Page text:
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K Means Clustering

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K Means Clustering

Introduction

K-means clustering is a popular unsupervised learning algorithm used for clustering similar data points together into a predefined number of clusters. It aims to partition the data into k clusters where each data point belongs to the cluster with the nearest mean, or centroid. K-means clustering is an iterative algorithm that converges to a solution by minimizing the within-cluster variance.

Here's how K-means clustering works:

  1. Initialization

 

  • Choose the number of clusters, k, that you want to create.
  • Randomly initialize k cluster centroids (points in the feature space) as the initial positions for the clusters.

 

  1. Assignment Step

 

  • For each data point in the dataset, calculate the distance to each cluster centroid.
  • Assign the data point to the cluster whose centroid is closest to it. This is typically done using a distance metric such as Euclidean distance.

 

  1. Update Step

 

  • After all data points have been assigned to clusters, compute the new centroids of the clusters.
  • The new centroid of each cluster is the mean of all the data points assigned to that cluster.

 

  1. Convergence

 

  • Repeat the assignment and update steps iteratively until convergence criteria are met.
  • Convergence criteria can include a maximum number of iterations, no change in cluster assignments, or a small change in centroids between iterations.

 

  1. Output

 

Once the algorithm converges, the final cluster centroids represent the centers of the clusters, and each data point is assigned to a specific cluster.

 

  1. Evaluation

 

  • K-means clustering does not have an intrinsic evaluation metric since it is an unsupervised learning algorithm.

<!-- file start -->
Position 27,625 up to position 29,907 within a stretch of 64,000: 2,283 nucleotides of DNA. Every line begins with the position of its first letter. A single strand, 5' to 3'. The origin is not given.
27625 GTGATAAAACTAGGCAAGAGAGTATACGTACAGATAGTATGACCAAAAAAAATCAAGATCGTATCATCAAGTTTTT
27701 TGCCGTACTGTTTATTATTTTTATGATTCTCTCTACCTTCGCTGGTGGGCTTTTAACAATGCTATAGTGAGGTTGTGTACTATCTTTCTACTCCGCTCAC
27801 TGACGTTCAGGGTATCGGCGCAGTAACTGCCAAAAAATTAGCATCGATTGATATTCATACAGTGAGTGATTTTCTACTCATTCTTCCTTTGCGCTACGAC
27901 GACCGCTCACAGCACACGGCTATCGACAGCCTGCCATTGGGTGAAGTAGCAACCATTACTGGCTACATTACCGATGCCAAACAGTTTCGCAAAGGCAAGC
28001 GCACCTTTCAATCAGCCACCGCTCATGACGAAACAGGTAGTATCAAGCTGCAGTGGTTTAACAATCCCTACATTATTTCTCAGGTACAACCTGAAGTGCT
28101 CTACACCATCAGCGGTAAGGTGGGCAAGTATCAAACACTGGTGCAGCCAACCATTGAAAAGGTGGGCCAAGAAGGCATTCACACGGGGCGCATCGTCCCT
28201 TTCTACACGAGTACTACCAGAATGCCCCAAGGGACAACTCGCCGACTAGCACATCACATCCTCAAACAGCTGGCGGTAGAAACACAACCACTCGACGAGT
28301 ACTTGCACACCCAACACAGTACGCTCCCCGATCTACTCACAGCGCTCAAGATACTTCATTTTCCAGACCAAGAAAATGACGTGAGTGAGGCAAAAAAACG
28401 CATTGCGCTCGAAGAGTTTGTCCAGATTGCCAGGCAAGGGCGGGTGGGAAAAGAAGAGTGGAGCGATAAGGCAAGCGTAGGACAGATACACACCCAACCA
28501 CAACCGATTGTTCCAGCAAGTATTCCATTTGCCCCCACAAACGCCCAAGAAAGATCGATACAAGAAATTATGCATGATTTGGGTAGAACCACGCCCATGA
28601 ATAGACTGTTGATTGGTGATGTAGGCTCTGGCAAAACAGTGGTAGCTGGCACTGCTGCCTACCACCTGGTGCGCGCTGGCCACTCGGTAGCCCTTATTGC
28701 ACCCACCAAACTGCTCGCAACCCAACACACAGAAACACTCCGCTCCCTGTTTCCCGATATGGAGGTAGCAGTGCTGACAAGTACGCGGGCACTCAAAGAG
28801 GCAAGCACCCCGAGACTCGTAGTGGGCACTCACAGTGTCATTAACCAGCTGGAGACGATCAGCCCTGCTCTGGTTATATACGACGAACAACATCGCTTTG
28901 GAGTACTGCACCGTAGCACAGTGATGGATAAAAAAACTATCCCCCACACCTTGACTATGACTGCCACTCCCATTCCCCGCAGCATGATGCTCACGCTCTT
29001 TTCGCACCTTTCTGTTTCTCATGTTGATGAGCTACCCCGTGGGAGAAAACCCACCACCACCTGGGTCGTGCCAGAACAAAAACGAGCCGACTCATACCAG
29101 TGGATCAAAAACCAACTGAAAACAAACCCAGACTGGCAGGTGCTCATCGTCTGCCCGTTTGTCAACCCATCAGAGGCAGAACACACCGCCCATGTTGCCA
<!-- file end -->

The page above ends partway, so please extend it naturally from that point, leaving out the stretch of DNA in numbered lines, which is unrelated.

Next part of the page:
• However, the quality of the clustering can be assessed using metrics such as the within-cluster sum of squares (WCSS) or silhouette score.

 

K-means clustering is widely used for various applications such as customer segmentation, image compression, document clustering, and anomaly detection. However, it has some limitations, such as sensitivity to the initial cluster centroids, dependence on the number of clusters chosen (k), and the assumption of isotropic clusters with equal variance. To mitigate these issues, techniques like K-means++ initialization, choosing an appropriate value of k, and using other clustering algorithms like hierarchical clustering or DBSCAN can be considered.

Let's go through an example of using K-means clustering to cluster a synthetic dataset into two clusters:

  1. We import the necessary libraries and modules, including NumPy for numerical operations, Matplotlib for visualization, and scikit-learn for generating synthetic data and performing K-means clustering.

 

import numpy as np

import matplotlib.pyplot as plt

from sklearn.datasets import make_blobs

from sklearn.cluster import KMeans

 

  1. We generate synthetic data using the make_blobs function from scikit-learn. We create 300 data points with 2 clusters, each with a standard deviation of 0.6.

 

X, _ = make_blobs(n_samples=300, centers=2, cluster_std=0.6, random_state=42)

 

  1. We visualize the synthetic data using a scatter plot, where each data point represents a sample with two features.

 

plt.figure(figsize=(8, 6))

plt.scatter(X[:, 0], X[:, 1], s=50, cmap='viridis')

plt.title('Synthetic Data')

plt.xlabel('Feature 1')

plt.ylabel('Feature 2')

plt.show()

 

  1. We perform K-means clustering using the KMeans class from scikit-learn. We specify the number of clusters (n_clusters=2) and set the random_state for reproducibility.

 

kmeans = KMeans(n_clusters=2, random_state=42)

 

  1. We fit the K-means model to the data using the fit

 

kmeans.fit(X)

 

  1. We extract the cluster centroids and cluster labels from the trained K-means model.

 

centroids = kmeans.cluster_centers_

labels = kmeans.labels_

 

  1. We visualize the clusters and centroids using a scatter plot. Each data point is colored according to its assigned cluster label, and the centroids are indicated by red stars.

 

plt.figure(figsize=(8, 6))

plt.scatter(X[:, 0], X[:, 1], c=labels, s=50, cmap='viridis', alpha=0.5)

plt.scatter(centroids[:, 0], centroids[:, 1], marker='*', s=200, c='red', label='Centroids')

plt.title('K-means Clustering')

plt.xlabel('Feature 1')

plt.ylabel('Feature 2')

plt.legend()

plt.show()

 

This example demonstrates how to use K-means clustering to cluster a synthetic dataset into two clusters. K-means successfully identifies the two clusters in the data and computes the centroids as the centers of each cluster. The visualization helps us understand how the data points are grouped into clusters based on their similarity.

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